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Doors open at 6:30 pm.
An Oklahoma native brought up in the Pentecostal church, which he’s since departed, 20-year-old Parker Millsap will make you a true believer with his self-titled Okrahoma Records/ Thirty Tigers debut album. Accompanied by his collaborators, high school buddy Michael Rose on bass and fiddle-player Daniel Foulks, the young tunesmith delivers his religious-laced parables, character-driven narratives and relationship tales with the fire-and-brimstone fervor of a preacher, restoring our faith in the power of song.
Influenced by the dust-bowl neutrality of John Steinbeck, Millsap’s memorable creations include the wife-murdering bible-thumper of “Old Time Religion,” the self-made church-on-wheels minister in “Truck Stop Gospel,” the questioning believer of “When I Leave,” the meth cooks in “Quite Contrary” and the gambler who spends all his money buying lottery tickets in “Yosemite.” Filled equally with ghosts and guilt, as well as an objectivity that invites listeners to paint themselves in each picture, Millsap’s songs teeter on the fine line between gospel and the blues, sin and redemption, God and the devil, heaven and hell… from the pulpit to the back pew.
In songs like the blues-driven “Quite Contrary” (with a Millsap harp solo right out of the Yardbirds) and “At the Bar (Emerald City Blues),” Parker ponders what might become of well-known nursery rhyme figures and Wizard of Oz characters, imagining Mary, Mary as a street hooker with Little Jack Horner as her pimp or the Tin Man, “looking to find a piece of yourself/That’s been left behind.”
“That comes from studying the violent origin of fables and bible stories, and wondering what happened to the characters afterward, when they grew older,” explains Parker about “Quite Contrary,” describing it as his tribute to bluesman like Howlin’ Wolf or even Tom Waits. Millsap grew up listening to church hymns, while his dad, an electrician and music fan, turned him on to story-telling folk and blues artists like Ry Cooder, Taj Mahal, Lyle Lovett and John Hiatt.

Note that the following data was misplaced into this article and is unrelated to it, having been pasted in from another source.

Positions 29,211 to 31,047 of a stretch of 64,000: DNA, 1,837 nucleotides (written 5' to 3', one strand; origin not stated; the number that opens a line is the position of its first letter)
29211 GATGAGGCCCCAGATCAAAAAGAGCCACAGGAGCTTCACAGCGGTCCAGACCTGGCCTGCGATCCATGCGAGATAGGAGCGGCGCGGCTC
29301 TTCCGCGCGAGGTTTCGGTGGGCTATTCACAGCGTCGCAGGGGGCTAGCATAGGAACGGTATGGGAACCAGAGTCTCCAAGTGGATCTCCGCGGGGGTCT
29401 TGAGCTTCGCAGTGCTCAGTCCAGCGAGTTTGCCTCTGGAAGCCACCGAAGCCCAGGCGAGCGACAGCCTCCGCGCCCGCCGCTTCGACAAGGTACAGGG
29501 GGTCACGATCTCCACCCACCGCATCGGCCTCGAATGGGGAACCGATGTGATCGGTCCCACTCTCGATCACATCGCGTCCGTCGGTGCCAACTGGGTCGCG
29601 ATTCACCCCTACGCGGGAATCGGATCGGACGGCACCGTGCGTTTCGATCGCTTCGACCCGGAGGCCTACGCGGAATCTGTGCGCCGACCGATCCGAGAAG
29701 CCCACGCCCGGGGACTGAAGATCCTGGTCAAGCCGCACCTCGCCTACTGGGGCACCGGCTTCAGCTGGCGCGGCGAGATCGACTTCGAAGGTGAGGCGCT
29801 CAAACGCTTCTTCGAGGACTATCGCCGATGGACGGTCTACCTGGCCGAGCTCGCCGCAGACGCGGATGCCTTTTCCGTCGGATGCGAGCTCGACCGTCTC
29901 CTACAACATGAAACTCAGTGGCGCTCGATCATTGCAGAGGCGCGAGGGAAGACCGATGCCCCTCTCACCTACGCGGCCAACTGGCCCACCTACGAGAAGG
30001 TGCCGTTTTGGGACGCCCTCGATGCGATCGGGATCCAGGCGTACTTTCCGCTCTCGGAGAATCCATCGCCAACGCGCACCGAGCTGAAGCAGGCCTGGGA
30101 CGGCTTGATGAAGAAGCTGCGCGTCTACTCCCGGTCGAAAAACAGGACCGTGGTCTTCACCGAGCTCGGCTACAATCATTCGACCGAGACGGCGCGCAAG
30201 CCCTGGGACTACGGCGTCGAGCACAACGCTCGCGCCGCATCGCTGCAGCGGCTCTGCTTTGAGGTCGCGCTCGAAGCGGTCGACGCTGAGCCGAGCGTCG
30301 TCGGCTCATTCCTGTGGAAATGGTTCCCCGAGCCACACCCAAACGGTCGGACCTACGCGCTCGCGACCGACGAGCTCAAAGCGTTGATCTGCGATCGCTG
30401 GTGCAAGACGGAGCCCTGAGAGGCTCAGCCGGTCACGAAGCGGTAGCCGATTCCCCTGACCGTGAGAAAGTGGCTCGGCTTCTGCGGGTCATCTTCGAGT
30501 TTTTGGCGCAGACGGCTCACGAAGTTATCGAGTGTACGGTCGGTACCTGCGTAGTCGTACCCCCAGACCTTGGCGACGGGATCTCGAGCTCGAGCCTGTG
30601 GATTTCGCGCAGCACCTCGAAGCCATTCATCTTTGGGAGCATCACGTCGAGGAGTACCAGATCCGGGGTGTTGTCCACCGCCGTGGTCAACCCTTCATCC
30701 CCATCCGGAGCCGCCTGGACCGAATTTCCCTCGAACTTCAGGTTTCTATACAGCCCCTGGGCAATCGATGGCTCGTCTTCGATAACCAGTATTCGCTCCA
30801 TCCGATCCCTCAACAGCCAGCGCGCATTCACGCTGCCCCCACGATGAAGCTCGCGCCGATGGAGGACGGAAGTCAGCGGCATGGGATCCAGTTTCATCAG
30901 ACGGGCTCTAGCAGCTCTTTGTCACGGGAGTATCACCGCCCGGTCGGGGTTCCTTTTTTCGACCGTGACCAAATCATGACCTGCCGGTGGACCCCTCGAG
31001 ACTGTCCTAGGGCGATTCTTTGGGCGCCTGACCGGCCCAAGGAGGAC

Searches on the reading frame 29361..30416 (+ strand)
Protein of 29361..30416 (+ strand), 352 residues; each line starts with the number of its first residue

Both “Forgive Me,” which could also be read as a confessional, and the Dylanesque “The Villain,” are songs that ride the roller coaster of relationships, the latter about refusing to be the bad guy in your partner’s nightmares (“I don’t want to be the one that lets you down anymore”).
“Disappear” touches on the fantasy of uprooting, trying to “leave behind the things/that never stood a chance” and start a brand-new life, while “When I Leave” tells the story of someone who has abandoned the church but still harbors doubts about it, Parker’s own message to his family, which still worries about his salvation.
“I’m not trying to criticize the church,” explains Millsap about his still-strong attraction towards the music he first heard there. “I already have a guilty conscience, which only gets magnified when you are brought up in that sort of environment, and it can do weird things to you. My songs show what happens to people when things go wrong within that belief system, and they are unable to handle it.”
Like the God-fearing killer in “Old Time Religion,” who’s “got an old-time conviction/keeps the bodies in the shed,” and strangles his wife with a banjo string. Or the traveling evangelist in “Truck Stop Gospel,” who insists, “Just want to modify your behavior/I just want you to love my savior,” then proceeds to cast a demon out of a parking lot prostitute by having her join his “angel choir.”
“It’s up to the listener to figure out where they sit,” says Millsap of his song’s characters. “Whether they’re questioning faith, or very devout, will certainly color their judgment. Some people think I’m being cynical about religion, while others praise me for showing the love of God. Then there are those who appreciate my objectivity in leaving the decision to them. Most of my favorite pieces of art don’t try to attach any moral.”
Musically, the album ranges from the New Orleans street wake feel of the muted, distorted trumpets which close “Old Time Religion” to the electrified Chicago blues of “Quite Contrary,” from the gospel contrition of “Forgive Me” to the slide-guitar country-rock of “Land of the Red Man,” Millsap’s tribute to his home of Oklahoma, where he grew up in tiny Purcell, “as normal a childhood as you could think of, a Norman Rockwell painting.” That is, if you don’t count the “speaking in tongues” at church.